Pasireotide: A Review of Its Use in Cushing’s Disease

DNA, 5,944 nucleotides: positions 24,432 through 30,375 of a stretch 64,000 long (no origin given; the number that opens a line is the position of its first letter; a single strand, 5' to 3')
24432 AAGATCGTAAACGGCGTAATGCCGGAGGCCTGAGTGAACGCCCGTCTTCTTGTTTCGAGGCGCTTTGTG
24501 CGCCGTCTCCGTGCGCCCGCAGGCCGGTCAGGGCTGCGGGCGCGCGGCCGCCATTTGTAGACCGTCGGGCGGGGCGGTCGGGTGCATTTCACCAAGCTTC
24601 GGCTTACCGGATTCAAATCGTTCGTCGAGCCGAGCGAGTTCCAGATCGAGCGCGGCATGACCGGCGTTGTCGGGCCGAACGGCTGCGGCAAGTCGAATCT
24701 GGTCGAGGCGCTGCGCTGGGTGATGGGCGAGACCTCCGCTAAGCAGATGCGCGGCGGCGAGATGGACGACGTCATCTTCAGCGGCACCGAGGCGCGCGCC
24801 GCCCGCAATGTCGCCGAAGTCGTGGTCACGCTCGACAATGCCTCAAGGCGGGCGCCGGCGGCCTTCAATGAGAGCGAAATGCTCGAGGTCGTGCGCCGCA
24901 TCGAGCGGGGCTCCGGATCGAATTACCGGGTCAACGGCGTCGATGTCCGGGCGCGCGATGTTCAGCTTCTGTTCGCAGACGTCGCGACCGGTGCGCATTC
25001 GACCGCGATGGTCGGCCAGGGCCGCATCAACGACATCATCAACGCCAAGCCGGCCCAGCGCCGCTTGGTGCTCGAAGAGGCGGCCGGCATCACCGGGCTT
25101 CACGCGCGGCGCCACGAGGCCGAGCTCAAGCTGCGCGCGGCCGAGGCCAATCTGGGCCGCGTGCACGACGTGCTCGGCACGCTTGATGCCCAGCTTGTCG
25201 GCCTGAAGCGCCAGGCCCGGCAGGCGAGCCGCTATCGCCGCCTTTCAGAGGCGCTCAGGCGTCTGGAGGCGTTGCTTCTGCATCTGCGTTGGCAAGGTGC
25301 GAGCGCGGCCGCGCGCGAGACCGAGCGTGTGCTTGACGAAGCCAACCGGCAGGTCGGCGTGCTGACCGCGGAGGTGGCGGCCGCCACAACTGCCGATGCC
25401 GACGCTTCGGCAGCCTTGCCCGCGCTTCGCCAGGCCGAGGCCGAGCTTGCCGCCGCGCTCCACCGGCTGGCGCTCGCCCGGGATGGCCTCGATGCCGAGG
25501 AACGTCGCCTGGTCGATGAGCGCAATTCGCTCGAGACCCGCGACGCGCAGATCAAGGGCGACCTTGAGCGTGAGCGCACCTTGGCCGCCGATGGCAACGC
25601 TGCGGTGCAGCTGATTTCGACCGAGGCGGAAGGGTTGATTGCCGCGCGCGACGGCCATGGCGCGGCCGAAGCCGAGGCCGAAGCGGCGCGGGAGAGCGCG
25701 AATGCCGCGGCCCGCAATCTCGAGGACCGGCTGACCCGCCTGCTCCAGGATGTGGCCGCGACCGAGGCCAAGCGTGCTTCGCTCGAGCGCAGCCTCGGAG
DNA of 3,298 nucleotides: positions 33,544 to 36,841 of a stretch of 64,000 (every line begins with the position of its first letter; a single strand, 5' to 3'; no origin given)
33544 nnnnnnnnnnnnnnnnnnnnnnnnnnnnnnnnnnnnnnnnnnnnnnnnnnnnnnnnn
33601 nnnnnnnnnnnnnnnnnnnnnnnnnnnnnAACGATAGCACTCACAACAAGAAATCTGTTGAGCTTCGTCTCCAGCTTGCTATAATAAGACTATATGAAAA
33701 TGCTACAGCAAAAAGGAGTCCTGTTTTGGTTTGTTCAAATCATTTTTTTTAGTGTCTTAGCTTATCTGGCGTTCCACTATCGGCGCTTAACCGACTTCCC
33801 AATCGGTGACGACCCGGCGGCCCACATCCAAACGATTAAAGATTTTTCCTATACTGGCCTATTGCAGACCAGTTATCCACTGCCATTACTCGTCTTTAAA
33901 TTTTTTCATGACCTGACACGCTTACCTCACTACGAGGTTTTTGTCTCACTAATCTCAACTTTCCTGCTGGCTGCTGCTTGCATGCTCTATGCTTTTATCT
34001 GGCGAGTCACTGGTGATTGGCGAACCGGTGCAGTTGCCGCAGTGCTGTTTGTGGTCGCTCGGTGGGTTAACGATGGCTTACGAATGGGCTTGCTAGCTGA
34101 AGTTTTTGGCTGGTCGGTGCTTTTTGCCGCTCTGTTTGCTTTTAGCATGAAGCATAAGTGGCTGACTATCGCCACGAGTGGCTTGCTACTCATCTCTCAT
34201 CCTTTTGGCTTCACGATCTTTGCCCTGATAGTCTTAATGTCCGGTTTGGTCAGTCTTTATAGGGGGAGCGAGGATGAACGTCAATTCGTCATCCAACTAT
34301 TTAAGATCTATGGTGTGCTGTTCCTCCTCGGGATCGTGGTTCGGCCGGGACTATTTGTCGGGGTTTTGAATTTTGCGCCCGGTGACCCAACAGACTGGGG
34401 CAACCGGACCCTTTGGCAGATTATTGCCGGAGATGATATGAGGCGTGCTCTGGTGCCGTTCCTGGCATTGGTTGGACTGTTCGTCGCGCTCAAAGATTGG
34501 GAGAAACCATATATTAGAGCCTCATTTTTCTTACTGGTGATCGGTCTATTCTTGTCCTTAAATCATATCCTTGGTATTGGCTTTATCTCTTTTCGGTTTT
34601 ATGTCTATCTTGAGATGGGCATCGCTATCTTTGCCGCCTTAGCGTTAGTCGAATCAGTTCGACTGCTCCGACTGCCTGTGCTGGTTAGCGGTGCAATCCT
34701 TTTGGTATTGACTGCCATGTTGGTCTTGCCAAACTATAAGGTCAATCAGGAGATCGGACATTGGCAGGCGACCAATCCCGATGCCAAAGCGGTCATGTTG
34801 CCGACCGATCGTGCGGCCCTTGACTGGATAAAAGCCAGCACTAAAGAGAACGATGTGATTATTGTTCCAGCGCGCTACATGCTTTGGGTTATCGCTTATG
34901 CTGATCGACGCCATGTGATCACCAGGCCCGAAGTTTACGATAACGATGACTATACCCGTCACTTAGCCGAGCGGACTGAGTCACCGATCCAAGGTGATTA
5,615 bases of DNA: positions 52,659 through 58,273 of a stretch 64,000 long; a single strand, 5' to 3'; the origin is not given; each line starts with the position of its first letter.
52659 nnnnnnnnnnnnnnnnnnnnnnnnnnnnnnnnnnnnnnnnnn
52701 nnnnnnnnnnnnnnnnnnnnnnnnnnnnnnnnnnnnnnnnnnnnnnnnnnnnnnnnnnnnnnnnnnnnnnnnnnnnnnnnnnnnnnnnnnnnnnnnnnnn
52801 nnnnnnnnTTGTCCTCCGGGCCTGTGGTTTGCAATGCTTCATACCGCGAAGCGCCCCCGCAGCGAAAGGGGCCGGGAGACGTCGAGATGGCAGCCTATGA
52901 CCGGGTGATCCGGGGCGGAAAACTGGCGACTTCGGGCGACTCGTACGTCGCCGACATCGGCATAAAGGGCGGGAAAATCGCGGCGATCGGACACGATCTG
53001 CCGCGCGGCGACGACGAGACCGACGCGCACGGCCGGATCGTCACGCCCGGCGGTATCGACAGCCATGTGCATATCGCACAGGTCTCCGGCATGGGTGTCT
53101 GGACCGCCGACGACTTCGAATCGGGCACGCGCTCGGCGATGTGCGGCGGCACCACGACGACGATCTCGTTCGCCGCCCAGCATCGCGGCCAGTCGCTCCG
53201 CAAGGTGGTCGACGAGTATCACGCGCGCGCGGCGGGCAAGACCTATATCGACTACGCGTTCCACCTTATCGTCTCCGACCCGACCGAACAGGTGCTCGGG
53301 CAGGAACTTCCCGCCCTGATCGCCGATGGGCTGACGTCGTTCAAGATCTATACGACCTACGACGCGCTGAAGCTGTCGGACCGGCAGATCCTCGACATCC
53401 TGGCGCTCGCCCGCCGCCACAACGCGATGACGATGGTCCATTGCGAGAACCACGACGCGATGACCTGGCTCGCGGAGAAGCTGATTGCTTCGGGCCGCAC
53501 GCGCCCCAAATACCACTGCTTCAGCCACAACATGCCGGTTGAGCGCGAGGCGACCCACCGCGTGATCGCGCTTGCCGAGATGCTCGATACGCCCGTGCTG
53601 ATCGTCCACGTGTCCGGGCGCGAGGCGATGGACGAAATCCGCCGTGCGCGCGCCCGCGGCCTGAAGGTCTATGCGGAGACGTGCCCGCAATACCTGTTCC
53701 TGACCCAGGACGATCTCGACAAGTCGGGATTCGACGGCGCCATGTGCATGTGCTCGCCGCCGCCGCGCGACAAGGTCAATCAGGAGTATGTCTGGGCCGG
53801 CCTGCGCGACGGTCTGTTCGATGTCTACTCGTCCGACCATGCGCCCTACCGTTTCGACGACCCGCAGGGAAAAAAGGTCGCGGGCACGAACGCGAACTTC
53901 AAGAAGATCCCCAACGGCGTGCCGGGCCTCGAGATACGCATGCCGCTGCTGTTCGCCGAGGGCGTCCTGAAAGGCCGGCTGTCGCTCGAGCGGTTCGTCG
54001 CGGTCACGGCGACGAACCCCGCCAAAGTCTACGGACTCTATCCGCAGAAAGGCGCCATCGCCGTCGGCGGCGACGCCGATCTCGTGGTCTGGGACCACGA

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Pasireotide (Signifor®) is a new subcutaneous somatostatin analogue that acts via somatostatin receptors to inhibit the secretion of corticotropin from the pituitary adenoma in patients with Cushing’s disease. Pasireotide has a receptor binding profile that is distinct from that of other somatostatin analogues, binding with high affinity to somatostatin receptor subtype 5, which is strongly over expressed in corticotroph adenoma cells. Pasireotide is the first pituitary-directed agent to be approved for use in Cushing’s disease. In a phase III clinical trial in patients with Cushing’s disease, twice-daily pasireotide 600 or 900 μg for 6 months led to normalization of urinary free cortisol (UFC) levels in up to a quarter of all patients (primary endpoint) and significantly reduced mean UFC levels. The reduction in UFC levels is rapid (within one to two months) and sustained (up to 24 months). Most patients who do not have an early response to pasireotide do not respond at a later time point. Decreases in UFC levels achieved during pasireotide treatment are accompanied by decreases in serum and salivary cortisol levels, as well as improvements in clinical signs and symptoms, including body weight, blood pressure and health-related quality-of-life. Pasireotide has a generally similar tolerability profile to that of other somatostatin analogues, but is associated with a relatively high incidence of hyperglycaemia, requiring the addition or intensification of glucose-lowering medication in a substantial proportion of patients. Thus, pasireotide, together with on-going patient monitoring, provides a promising new option for the medical management of Cushing’s disease.